June 12, 2009
Bottle Bill Battle Advances
The state has obtained an emergency hearing next Thursday at 11:30 a.m. on its request to modify the preliminary injunction preventing the Bigger, Better Bottle Bill from being enacted until April 2010.
Not only has the attorney general's office, (which is handling the case for the state), asked the court to allow the law, which was supposed to go into effect June 1, to be immediately implemented, but it has also asked for the plaintiff's security bond to be increased from $10,000 to $115 million.
That just so happens to be the amount of revenue that expanding the 5-cent deposit to apply to bottled water was expected to generate for state coffers. (According to the state, the tab is $235,000 a day).
Needless to say, the plaintiffs - Nestle Waters, which has challenged the constitutionality of the expanded Bottle Bill, is none too pleased.
"The Court has already ruled that provisions of the Bottle Bill violate the U.S. Constitution, but rather than fixing the bill, the Attorney General's office is seeking to place a tax on anyone who would bring a challenge to the state when it tramples on the Constitution," said Nestle spokesman Brian Flaherty.
"Can the Attorney General, who took an oath to uphold the Constitution, truly be putting a price tag on constitutional challenges?"
“Nestlé Waters strongly supports deposit laws that promote comprehensive recycling. New York’s bottle bill was a step in the wrong direction because it left out a wide variety of containers, including noncarbonated beverages with added sugar."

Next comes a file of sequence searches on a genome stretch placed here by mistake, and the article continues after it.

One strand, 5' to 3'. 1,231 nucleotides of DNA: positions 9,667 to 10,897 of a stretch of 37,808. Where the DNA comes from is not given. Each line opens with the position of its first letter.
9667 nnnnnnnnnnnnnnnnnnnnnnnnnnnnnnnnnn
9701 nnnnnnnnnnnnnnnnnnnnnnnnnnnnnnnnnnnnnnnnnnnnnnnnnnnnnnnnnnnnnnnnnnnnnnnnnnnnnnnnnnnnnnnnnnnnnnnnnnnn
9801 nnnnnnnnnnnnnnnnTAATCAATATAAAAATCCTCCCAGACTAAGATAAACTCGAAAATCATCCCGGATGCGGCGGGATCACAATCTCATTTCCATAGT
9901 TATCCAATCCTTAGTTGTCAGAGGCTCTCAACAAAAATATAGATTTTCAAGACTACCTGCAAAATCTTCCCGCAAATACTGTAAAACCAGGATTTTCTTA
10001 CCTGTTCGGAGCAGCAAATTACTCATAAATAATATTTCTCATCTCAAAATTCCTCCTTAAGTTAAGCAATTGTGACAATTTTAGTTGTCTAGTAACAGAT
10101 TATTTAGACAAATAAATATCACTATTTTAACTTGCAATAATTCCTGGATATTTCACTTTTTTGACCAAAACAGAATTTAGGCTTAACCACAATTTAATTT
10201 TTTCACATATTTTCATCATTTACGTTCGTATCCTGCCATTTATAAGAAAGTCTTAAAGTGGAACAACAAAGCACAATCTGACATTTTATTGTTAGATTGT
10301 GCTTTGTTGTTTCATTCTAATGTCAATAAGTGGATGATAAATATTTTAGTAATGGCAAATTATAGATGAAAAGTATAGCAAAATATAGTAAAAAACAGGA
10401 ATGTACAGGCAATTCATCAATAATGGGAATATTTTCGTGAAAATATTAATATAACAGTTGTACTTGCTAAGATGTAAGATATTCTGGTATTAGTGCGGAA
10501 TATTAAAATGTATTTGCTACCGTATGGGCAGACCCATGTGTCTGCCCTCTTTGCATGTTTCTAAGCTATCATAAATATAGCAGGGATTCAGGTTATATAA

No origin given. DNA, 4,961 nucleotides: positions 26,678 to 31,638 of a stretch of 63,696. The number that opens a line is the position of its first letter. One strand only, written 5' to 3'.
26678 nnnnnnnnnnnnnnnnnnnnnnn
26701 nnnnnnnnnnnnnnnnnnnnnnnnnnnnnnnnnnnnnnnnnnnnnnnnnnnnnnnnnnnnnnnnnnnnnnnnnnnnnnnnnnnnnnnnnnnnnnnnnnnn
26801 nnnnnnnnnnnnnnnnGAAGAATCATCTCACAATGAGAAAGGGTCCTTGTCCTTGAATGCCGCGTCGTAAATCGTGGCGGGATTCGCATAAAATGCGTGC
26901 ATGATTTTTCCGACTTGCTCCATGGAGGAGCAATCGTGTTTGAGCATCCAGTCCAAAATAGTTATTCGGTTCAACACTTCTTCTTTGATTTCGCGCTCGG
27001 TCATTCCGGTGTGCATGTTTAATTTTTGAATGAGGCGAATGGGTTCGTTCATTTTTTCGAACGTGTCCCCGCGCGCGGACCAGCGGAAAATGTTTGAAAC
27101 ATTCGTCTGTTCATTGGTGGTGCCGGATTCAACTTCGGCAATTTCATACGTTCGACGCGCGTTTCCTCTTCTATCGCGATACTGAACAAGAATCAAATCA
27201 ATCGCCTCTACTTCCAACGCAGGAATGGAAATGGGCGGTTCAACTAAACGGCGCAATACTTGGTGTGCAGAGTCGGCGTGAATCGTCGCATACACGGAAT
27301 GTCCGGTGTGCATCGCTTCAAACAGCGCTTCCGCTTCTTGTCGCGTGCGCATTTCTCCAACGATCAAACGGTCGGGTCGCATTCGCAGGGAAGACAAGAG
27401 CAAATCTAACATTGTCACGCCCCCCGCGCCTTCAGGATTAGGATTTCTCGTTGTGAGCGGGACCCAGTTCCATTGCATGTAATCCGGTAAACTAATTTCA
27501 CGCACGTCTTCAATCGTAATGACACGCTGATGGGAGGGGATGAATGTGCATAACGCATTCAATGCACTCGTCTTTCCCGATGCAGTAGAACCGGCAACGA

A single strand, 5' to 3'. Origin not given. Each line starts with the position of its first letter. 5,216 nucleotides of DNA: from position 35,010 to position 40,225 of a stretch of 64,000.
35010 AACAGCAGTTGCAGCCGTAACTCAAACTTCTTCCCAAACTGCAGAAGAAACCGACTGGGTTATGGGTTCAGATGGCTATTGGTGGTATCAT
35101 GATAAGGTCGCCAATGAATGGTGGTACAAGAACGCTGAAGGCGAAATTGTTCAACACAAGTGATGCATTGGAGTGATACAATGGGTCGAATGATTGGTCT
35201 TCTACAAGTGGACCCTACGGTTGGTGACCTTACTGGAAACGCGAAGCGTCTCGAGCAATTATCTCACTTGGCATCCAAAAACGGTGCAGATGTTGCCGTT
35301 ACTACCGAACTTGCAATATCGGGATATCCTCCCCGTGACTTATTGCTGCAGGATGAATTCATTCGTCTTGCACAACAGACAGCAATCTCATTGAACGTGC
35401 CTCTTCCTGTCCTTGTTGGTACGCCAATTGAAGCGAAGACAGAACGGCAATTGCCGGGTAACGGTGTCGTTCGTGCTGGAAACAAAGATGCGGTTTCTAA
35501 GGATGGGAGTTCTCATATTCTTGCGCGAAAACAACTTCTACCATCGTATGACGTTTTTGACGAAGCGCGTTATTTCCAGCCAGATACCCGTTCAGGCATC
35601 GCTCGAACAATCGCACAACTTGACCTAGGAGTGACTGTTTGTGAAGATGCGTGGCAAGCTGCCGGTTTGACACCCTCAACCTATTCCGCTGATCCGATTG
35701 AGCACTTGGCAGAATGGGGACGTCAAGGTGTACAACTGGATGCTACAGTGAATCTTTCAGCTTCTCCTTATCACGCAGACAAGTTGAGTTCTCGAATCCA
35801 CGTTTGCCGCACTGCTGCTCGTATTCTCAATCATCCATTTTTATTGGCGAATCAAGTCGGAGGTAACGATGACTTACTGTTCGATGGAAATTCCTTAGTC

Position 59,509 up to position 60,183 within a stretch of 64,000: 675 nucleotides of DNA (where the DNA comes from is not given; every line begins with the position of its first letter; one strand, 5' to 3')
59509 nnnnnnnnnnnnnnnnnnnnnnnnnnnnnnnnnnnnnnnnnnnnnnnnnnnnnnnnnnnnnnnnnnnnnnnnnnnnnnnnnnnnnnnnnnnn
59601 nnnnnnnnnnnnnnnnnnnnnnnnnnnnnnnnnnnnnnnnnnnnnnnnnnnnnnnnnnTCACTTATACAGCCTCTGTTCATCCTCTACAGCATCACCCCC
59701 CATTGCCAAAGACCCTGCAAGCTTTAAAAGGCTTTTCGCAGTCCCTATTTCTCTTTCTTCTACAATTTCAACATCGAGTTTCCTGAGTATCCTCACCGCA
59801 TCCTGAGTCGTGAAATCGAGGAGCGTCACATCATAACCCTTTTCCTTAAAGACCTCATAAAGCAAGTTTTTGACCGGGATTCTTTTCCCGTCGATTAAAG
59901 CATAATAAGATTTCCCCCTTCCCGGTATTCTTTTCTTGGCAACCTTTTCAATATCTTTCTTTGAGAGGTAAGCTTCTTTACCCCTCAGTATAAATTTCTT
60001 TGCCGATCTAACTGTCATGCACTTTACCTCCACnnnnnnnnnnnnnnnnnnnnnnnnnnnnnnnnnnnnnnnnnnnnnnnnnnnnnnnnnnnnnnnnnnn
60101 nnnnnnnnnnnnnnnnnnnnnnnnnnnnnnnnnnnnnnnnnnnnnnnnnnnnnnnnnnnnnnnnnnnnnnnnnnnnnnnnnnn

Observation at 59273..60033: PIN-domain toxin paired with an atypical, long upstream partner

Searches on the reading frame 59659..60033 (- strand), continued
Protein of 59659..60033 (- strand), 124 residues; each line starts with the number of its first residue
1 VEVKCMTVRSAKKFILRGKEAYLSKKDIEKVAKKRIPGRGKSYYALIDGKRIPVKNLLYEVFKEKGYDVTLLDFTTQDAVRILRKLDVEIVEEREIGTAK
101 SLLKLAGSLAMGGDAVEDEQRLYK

At the same time, it would take money out of municipal systems that desperately need the revenue to support their environmental efforts.:
“There is widespread agreement that the state legislature and the governor need to fix the bottle bill to protect recycling programs," Flaherty concluded. "The state should be working with local leaders, businesses, and environmental advocates to enact a bill that achieves its goals. We stand ready to help them in this effort and we hope they take this opportunity to correct their mistakes.”
The expanded Bottle Bill was included in the state budget, which passed in early April. Gov. David Paterson and environmental advocates touted the measure at an Earth Day celebration on April 22 - even as there were already signs that lawmakers were going to have to go back to the drawing board to amend it.
Cuomo spokeswoman Emily Browne sent over a response, which appears after the jump.
"The State's request for an increased bond, which is required by the law, is designed to approximate the revenues that will be lost to the State if it is ultimately found that the Court's injunction was granted in error. Indeed, it appears that the Court granted an injunction far broader than actually sought by Nestle."
It is misleading and absurd forNestle (a multinational corporation that derives hundreds of millions of dollars of revenues from this State) to suggest that efforts to redress this error, as well as the State’s request to obtain a bond that will protect its financial interest, is a “price tag” on their constitutional right.
In reality, the State’s application is designed to narrow the injunction in accordance with Nestle’s own application and to ensure that Nestle and other similarly situated corporations do not receive a windfall at the expense of New York State citizens. Obviously, the court will decide the appropriate bond to be imposed."